Wednesday, April 08, 2015

Marking the Civil War's end --- and tombstones

If you're interested in the proposed veteran memorial on the old county jail site, the end of the Civil War --- or both --- there will be a brief ceremony commencing at 5 p.m. Thursday at the jail lot on the 150th anniversary of the date Confederate General Robert E. Lee surrendered some 28,000 troops to U.S. General Ulysses S. Grant in Wilmer McLean's parlor at Appomattox Court House, Virginia. That was April 9, 1865.

Chariton Boy Scouts will plant trees on the lot, vacant since the jail was torn down last year and recently leased by county supervisors to Carl L. Caviness Post No. 102, American Legion, for 99 years. The names of 131 Lucas Countyans (out of approximately 700 who served) who died while in service in that war will be read and I believe Adam Bahr will play "Taps" to conclude the program. All are welcome.


Although it's a minor point when balanced against the huge cost in human life of the Civil War, that awful conflict also is responsible for development of our national cemetery system and the iconic rows of white tombstones in them, as well as military grave markers scattered in private cemeteries across the land.

Any U.S. military veteran who served honorably is entitled at no charge (other than installation) to a headstone or marker. The most traditional upright version of these tombstones still follow a form established after the end of the Civil War and now mark millions of graves in the United States and overseas, where many veterans of earlier wars were buried.

The stones at the top here, photographed during a 2008 visit to the new Iowa Veterans Cemetery near Van Meter, illustrate the current form --- 42 inches long, 13 inches wide and 4 inches thick, made either of marble or granite. That's Interstate 80 rolling off into the distance, by the way.

By now, flat markers in marble, granite or bronze are available, as well as niche markers for cremated remains and, most recently, small bronze medallions that may be attached to privately purchased tombstones.

But the first standardized government-issue markers were produced during 1873 after hundreds of thousands of Civil War burials had been relocated to national cemeteries and it became evident that the arch-topped wood headboards with painted inscriptions, previously in use, neither met the expectations of the American people nor were durable enough to survive more than a few years.

These original markers were only 10 inches wide and designed to stand just a foot above ground level. Inscriptions, in raised lettering within a recessed panel, provided grave number, soldier name, rank and the state from which he served. 

The tombstone at left here marks the grave of Lucas County's Private Charles L. Dooley, Co. C, 13th Iowa Volunteer Infantry, killed in combat at age 19 on April 6, 1862, during the Battle of Shiloh. His grave is located in Shiloh National Cemetery. Charles' father, Jonathan, of the same unit, survived Shiloh but died a few months later of dysentery at a military hospital in Keokuk. He is buried under a similar stone in the Keokuk National Cemetery --- Iowa's only national cemetery.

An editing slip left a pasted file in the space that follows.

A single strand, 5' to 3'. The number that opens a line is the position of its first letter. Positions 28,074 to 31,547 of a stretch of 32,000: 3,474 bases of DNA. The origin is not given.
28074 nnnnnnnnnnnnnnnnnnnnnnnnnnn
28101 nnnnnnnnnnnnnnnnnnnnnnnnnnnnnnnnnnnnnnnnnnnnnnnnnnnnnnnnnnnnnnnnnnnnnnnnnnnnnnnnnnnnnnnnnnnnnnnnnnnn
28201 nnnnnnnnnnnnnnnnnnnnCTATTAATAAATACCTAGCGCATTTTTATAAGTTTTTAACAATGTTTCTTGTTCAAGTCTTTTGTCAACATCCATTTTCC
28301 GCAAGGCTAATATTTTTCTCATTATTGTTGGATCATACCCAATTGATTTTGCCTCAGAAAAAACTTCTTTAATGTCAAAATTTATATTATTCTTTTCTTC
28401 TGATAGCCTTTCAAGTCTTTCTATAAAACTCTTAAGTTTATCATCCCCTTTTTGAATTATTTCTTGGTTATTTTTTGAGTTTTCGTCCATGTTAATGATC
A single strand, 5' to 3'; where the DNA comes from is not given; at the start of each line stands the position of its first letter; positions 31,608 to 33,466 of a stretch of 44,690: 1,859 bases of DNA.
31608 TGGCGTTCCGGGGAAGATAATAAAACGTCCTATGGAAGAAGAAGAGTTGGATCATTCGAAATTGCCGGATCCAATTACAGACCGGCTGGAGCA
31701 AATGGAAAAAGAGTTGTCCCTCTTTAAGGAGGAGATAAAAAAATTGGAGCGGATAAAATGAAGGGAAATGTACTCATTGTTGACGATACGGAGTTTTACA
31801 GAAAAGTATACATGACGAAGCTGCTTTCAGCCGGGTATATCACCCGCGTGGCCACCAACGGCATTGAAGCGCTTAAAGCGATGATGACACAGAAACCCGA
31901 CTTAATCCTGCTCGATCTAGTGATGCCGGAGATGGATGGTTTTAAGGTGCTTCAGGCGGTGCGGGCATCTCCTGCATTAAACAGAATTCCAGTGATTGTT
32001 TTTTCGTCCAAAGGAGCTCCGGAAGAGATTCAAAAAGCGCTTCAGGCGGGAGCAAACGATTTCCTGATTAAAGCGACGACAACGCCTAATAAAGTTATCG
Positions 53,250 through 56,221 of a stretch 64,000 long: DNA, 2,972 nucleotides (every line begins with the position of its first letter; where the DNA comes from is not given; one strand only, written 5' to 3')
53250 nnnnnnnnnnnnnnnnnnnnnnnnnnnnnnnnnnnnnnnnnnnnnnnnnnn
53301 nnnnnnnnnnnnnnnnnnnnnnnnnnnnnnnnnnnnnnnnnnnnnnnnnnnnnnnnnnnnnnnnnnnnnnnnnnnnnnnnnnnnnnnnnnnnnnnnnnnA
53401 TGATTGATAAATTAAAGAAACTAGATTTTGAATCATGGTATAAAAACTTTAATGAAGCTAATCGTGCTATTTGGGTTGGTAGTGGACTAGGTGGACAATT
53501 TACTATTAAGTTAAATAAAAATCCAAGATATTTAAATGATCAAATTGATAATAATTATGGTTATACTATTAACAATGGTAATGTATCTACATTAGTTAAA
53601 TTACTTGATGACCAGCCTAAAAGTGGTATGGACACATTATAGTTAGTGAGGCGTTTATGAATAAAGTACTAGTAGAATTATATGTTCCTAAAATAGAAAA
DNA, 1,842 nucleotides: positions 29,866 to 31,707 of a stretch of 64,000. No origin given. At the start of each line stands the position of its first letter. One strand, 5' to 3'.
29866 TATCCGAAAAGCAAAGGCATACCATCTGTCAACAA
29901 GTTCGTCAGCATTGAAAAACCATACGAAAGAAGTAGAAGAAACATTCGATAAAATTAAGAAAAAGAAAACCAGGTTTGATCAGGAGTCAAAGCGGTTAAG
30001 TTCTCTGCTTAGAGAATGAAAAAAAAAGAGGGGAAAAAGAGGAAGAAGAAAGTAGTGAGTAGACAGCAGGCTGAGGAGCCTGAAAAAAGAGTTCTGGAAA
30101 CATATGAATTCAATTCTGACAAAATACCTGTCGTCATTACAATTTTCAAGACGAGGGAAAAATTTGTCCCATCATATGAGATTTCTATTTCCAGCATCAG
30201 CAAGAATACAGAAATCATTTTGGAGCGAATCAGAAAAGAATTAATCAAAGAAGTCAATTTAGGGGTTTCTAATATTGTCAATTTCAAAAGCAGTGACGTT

Although the size of the stone was increased --- first in 1902 and again after World War I --- similar stones with recessed panels and raised lettering were used to mark the previously unmarked graves of all veterans who served from the Revolution through the Spanish American War.

One of the post-1902 stones marks the grave of James W. Drake in Bethel Cemetery.

That's Caleb Proctor's War of 1812 tombstone in the Chariton Cemetery above and Cyril Rose's Spanish American War tombstone, also in Chariton, below.

Inclusion of a religious symbol, at first only the Latin cross or Star of David, became optional for these stones after World War I, too.

In 1906, Congress authorized a slight variant of stones then in use to mark the graves of Confederate soldiers buried in national cemeteries or designated Confederate burial grounds. The tops of these stones were (and still are) slightly pointed rather than arched --- and, no, the point was not put there to ensure than Yankees didn't sit on them, just as a way of differentiating Union from Confederate service. The Confederate Cross of Honor was inscribed on these stones commencing in 1930.

The stone above here marks George W. Alexander's grave in the Chariton Cemetery; and the stone below --- installed within the last few years at the Columbia Cemetery --- marks the grave of Nathan Love, the father of a great-uncle of mine.

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